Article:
Thursday, September 8, 2022

Hilton Head Island: California hurricane; negroni; two poems; Bach and God

The above screen shot of this morning's Earth Wind Map shows odd behavior.  At least odd in the past.

In the Atlantic you have Earl and Danielle wandering about.  Danielle formed far north of where storms usually do and has followed a most erratic track.  Off Baja California you have Kay moving up the west coast of that peninsula.  She is expected almost to reach San Diego before curving out to sea.  Here I am in Hilton Head, South Carolina, with nothing to worry about in the immediate future and San Diegans are on the edge of a hurricane.  I note that is what the National Hurricane Center is calling Kay.  I was uncertain what storms are called in that part of the world.  Hurricanes in the North Atlantic.  Cyclones in the South Pacific and Indian Ocean.  Typhoons off eastern Asia.  Apparently hurricanes off the west coast of this continent.

I seem to recall reading that San Diego was hit by a hurricane in the mid-1800s.  The must have been quite a storm.  San Diego is usually protected by cold water.  Tropical disturbances need sea temperature of 79ºF/26ºC to sustain them.  The average sea water temperature off San Diego in September is 69º.  However yesterday it was 73.9º which tied the warmest temperature for that date in at least the last ten years.  Getting closer.

In comparison the sea temperature off Hilton Head Island yesterday was 84.6º and has been above 79º all summer.

I expect that with global warming storms are going to reach places, such as Southern California and New Zealand, where in the past they have usually not.

I was first informed about what has become Kay by my friend Susan Wormsley who noticed it on a forecast weather map more than a week ago. I thank her.  Susan was born in San Diego and has lived most of her life there.  I don't think she used to think about hurricanes.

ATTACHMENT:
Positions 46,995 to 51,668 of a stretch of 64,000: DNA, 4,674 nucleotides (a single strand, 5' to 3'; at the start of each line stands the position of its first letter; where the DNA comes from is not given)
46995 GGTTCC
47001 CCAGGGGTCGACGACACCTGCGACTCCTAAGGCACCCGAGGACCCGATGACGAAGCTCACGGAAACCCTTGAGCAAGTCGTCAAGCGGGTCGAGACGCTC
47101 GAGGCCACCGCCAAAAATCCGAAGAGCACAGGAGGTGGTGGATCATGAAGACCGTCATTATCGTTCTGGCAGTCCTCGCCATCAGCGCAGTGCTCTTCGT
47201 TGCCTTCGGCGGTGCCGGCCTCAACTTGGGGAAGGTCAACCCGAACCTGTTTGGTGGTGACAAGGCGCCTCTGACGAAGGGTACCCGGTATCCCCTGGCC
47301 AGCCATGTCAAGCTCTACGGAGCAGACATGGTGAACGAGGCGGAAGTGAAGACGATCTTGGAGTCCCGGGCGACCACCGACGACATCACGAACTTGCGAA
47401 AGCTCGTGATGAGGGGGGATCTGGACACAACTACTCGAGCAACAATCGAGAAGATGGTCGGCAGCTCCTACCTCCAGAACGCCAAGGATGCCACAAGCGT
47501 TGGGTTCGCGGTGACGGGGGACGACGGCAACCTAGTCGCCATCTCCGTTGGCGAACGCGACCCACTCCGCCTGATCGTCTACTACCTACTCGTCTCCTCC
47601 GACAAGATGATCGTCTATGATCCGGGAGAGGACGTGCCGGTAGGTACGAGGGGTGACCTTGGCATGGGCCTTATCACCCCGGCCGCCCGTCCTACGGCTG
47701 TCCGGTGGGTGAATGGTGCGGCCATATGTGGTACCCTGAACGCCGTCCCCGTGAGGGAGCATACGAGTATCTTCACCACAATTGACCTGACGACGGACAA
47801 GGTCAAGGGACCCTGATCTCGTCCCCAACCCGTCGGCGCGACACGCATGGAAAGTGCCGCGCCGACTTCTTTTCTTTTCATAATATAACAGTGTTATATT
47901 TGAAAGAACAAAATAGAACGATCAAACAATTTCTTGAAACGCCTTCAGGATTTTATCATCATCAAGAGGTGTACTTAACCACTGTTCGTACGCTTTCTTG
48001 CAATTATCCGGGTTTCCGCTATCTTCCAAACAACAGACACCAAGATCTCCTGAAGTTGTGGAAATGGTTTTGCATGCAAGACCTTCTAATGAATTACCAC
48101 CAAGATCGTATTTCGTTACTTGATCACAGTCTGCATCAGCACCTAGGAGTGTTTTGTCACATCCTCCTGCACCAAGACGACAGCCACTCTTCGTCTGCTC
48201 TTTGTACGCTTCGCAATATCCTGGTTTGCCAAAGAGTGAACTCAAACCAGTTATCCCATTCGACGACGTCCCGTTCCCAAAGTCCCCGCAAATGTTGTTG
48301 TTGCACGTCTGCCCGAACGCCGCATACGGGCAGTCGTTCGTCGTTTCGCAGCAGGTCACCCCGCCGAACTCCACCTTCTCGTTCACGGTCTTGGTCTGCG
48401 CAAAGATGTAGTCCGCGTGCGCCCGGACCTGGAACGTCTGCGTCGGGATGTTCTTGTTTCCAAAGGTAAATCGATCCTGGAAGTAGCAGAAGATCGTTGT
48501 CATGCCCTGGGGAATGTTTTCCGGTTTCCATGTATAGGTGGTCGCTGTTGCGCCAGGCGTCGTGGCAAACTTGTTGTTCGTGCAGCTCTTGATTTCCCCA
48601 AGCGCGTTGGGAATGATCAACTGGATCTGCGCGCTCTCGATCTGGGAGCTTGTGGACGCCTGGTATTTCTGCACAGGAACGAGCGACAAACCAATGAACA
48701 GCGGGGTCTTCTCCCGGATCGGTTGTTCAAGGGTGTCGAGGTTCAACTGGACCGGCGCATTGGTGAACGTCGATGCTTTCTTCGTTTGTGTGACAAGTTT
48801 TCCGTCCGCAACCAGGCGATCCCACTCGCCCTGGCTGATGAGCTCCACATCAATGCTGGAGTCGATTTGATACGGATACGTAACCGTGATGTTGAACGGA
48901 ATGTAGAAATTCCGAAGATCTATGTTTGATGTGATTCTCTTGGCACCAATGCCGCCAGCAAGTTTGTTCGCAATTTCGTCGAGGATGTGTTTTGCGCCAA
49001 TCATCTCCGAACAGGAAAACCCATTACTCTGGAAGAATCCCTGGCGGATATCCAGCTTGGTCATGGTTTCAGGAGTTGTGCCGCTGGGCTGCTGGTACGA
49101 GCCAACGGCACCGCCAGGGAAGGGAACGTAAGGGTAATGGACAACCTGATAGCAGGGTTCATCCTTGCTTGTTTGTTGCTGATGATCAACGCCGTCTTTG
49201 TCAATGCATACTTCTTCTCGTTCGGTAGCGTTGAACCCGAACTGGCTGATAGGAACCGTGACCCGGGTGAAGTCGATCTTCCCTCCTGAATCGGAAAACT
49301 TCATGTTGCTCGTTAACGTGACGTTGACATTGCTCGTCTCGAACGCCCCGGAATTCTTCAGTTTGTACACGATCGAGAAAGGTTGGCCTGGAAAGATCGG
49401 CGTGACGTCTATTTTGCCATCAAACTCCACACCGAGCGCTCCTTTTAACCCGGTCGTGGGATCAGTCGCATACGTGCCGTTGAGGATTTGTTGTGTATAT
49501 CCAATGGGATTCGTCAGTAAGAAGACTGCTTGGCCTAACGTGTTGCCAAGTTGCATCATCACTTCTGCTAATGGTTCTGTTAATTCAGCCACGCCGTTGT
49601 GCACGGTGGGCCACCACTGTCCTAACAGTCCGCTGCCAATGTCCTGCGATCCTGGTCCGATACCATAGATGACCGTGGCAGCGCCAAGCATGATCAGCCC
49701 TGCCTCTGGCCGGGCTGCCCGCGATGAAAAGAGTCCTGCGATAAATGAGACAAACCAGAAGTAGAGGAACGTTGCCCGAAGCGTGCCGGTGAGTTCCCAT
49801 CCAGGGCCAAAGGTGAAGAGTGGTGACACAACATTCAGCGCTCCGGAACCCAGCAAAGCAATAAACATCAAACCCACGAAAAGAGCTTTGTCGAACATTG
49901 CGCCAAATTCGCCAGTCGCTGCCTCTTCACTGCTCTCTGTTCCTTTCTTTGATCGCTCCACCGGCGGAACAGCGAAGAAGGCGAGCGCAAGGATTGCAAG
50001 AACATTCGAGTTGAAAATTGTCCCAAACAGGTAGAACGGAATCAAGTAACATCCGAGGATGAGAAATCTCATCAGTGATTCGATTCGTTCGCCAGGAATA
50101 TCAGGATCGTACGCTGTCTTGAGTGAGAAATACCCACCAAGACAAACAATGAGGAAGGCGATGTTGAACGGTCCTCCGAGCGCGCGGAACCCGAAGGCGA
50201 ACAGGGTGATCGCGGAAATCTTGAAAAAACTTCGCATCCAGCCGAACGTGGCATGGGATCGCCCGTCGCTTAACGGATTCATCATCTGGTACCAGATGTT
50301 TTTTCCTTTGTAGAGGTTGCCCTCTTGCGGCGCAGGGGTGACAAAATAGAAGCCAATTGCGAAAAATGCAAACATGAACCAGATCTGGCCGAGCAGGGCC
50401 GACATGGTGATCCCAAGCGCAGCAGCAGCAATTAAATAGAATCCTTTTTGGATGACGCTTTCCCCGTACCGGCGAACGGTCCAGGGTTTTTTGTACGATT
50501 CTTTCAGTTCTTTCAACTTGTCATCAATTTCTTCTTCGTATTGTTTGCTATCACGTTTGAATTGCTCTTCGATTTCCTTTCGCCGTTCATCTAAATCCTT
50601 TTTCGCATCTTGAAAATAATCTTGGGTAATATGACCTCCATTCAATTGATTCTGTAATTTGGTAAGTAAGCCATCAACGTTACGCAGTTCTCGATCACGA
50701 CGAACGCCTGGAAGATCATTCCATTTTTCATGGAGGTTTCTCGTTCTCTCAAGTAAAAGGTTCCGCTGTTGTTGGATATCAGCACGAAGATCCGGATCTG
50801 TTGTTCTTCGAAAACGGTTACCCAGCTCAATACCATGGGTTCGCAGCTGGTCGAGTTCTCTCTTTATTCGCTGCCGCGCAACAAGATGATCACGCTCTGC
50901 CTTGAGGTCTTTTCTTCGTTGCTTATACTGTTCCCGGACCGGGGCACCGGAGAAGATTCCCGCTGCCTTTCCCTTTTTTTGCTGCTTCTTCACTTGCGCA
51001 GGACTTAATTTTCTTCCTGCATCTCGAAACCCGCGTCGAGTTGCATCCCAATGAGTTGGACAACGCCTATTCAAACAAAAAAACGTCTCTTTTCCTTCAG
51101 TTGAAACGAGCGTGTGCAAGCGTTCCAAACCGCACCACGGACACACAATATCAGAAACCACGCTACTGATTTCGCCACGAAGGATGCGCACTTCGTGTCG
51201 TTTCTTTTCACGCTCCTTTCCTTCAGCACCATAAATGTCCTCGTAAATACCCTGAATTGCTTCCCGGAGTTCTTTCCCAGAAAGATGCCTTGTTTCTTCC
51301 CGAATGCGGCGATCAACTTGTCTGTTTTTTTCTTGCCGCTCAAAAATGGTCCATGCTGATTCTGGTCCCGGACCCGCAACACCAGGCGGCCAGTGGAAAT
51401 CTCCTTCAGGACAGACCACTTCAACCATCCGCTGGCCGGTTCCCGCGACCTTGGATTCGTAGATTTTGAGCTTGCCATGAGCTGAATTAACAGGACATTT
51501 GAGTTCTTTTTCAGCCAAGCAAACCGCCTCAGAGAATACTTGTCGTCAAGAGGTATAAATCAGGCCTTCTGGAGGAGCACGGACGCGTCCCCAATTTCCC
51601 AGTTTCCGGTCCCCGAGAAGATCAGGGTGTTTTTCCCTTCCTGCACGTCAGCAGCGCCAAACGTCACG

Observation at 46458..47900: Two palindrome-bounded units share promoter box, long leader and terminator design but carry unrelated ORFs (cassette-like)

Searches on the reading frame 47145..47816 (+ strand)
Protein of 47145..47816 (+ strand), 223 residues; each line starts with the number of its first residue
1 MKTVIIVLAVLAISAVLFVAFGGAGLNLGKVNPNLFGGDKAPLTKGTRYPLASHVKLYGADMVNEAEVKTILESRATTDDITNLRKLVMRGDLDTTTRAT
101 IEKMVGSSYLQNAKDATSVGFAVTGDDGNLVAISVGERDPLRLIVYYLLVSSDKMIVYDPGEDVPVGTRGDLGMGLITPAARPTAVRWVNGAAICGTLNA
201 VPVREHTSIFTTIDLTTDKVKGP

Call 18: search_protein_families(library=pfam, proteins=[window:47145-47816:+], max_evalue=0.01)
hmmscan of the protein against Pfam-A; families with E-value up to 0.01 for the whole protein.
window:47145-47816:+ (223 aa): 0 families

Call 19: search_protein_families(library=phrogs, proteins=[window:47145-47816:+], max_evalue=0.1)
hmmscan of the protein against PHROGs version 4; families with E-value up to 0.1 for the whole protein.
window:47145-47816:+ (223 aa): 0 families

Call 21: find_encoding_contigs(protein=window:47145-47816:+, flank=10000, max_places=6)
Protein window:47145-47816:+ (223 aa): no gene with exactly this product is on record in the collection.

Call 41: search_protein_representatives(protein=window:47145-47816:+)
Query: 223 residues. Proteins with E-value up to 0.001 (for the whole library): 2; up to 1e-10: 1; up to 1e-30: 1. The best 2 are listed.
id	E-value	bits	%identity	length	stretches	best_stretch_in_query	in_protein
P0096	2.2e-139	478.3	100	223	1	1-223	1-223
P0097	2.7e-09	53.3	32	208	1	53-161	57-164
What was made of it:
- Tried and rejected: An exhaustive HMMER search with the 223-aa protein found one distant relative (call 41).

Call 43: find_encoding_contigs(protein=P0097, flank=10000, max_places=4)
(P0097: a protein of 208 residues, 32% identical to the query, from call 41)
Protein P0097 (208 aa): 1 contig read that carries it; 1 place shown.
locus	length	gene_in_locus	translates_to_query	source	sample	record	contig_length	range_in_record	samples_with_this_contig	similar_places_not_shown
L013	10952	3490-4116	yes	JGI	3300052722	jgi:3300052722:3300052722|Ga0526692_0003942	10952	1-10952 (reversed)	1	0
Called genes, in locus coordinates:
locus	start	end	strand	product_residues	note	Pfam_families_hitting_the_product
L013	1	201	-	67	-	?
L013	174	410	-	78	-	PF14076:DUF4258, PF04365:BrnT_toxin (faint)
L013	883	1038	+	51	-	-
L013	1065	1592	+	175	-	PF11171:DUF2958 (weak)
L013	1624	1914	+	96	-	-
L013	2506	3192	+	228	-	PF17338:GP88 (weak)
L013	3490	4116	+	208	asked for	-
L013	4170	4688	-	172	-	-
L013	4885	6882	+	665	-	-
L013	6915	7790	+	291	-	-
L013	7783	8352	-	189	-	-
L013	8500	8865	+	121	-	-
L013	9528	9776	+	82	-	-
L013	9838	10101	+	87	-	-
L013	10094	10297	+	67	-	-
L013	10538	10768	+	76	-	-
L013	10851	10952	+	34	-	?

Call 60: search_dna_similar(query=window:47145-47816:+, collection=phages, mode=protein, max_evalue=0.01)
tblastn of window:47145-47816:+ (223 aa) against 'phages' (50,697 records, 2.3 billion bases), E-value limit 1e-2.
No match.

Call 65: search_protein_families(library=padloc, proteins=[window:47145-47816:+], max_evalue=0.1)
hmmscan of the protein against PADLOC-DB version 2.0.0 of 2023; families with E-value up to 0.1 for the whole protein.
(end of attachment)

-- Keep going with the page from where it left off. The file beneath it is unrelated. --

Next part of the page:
Thanks to David I had a new to me drink last evening, a negroni.  Actually I had almost two negronis because Carol did not care for hers, so I generously finished it for her.

As the more dissolute among you know a negroni is made with equal parts gin, Campari and sweet vermouth.  I had to buy the Campari and sweet vermouth.  I of course had gin on hand.  Campari is one of those liquids I had long heard of but never tasted.

I enjoyed the drinks and will have no difficulty over time reducing the bottles of Campari and vermouth rosso.  Whether I will then replenish them I have not yet decided.

While I have said that I am not a zen person, I am very much enjoying the POETRY OF ZEN ANTHOLOGY.

From Kikaku, (1661-1707) a pleasing snippet:

And from Mansei words that I have often thought and written myself while glancing back at my boat's vanishing wake.

And I thank Tim for a wonderful quote from Bela Bartok:

It may well be that some composers do not believe in God.  All of them, however, believe in Bach.


Jim Norman said...

A tropical storm actually landed in Long Beach, CA in September 1939. Interestingly, I think that was also a quiet year in the Atlantic. Living in SoCal for 63 years I remember any number of tropical storm remnants bringing rain, thunderstorms and sometimes wind. My most memorable is T.S. Ignacio in August 1997, I was at anchor in Pelican Bay, Santa Cruz Island. Conditions were deteriorating quickly, NWS had a gale warning up, most boats left for the mainland. Wind was mostly from the south, maybe 30 kts with higher gusts, with localized eddies around the island. Pelican was getting pretty uncomfortable. We ended up riding it out in Prisoner's Harbor, where we were in the lee of the island as the canyon kept the wind coming off the island. Our anchor dragged a couple of times, we finally got it to hold by nosing into the beach, dropped it in about 6' of water and let out about 25:1 scope. By late afternoon the storm had passed, we went back to Pelican and had a very nice anchorage all to ourselves. I think Ignacio finally came ashore at San Francisco Bay. So it does happen.

Webb said...

Thanks, Jim, for the information.

I do recall the remnants of storms making their way north, some going up the Sea of Cortez and even reaching Arizona, which could use the rain, though not so much so quickly, and I know that a few cyclone have reached New Zealand. I expect it is going to happen more frequently.

Clark said...

After Skipper lived in Corpus Christi for 36 years, enduring Hurricanes like Celia, I took her to Yuma, AZ. Cat 4 Hurricane Nora showed up in Tropical Storm strength after wandering up Baja Peninsula. We prepped, I moved the Drascombe under the back porch cover, and 4 inches of rain fell in a couple of hours.